I've always been on small teams so I think it works ok, but I guess it could be an unfair burden for my coworkers. Maybe I should ask.

You're someone who has recognised it and built a tool using the skills you have. I doubt you are damaging to a team at all! In fact, it's impressive.

Yeah I feel like I am suffering with this with my teammates. How passive aggressive it would be if I shared this with my colleagues at work?

To answer your question without knowing any context: I would err on the side of it being received as rather passive aggressive.

I do not recommend using the app (especially not without context) as a proxy for a difficult conversation that may have to happen.

Since the question came up earlier, here is my full take on this situation: https://news.ycombinator.com/item?id=32097859

Depending on how you did it, you could be quite “aggressive”!

“Dave, found the perfect app for you!” is aggressive. “Wow I might start using this app!” Is better.

> “Wow I might start using this app!” Is better.

Yeah I thought about going this way.

Try talking with them instead. Use mediation, not a proxy.

The colleague talking seems to be the problem :)

GP is supposed to mediate while at work while their colleague is talking in circles?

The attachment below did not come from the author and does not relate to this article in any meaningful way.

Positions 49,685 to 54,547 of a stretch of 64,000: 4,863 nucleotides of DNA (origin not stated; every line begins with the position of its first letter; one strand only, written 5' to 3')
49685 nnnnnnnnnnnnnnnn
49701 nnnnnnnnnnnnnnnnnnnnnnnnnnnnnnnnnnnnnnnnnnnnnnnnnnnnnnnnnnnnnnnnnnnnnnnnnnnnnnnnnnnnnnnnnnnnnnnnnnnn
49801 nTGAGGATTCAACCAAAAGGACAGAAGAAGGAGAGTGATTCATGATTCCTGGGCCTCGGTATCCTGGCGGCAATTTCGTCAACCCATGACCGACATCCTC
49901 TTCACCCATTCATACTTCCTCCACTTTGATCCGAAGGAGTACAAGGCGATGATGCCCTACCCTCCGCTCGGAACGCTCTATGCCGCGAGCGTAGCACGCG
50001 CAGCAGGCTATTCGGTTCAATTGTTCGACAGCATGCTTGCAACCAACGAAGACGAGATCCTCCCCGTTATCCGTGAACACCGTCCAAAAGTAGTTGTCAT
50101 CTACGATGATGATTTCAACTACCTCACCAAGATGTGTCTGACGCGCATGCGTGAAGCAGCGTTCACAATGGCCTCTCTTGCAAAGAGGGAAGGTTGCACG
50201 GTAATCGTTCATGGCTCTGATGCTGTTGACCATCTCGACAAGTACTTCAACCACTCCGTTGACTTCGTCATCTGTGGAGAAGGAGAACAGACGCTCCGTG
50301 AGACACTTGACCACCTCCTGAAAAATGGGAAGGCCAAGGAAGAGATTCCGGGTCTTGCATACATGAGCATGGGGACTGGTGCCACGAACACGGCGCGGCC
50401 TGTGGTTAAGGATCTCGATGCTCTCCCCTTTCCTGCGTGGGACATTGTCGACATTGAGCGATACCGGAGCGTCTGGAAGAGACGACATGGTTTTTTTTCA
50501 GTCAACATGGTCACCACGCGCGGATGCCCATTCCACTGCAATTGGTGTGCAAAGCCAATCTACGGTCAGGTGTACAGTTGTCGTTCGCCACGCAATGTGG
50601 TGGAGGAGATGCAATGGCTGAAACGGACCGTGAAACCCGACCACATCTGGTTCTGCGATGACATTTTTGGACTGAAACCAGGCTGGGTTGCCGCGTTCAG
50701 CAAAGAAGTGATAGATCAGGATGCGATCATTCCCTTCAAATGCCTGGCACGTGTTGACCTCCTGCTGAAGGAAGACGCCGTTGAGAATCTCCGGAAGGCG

Yes, that is literally how you solve interpersonal problems. You pull the person aside and discuss the problem.

It was a small joke. That is a very simplistic view of the world. That approach may solve your problem but it also may not.

Congratulations! You're committing the Fundamental Attribution Error[0]!

Corporate meetings are traditionally structured to accommodate those who talk too much in meetings, but they could be structured differently. Deliberate facilitation, for example "taking stack"[1]," can help the puzzle pieces of panel of diverse personalities find their place in contributing maximally to the tasks at hand. Heck, sometimes it's as easy as setting expectations or as simple (albeit not necessarily easy) as establishing an environment of psychological safety[2] in which coworkers feel comfortable pushing back on antisocial behavior, eg asking "can you not interrupt me?"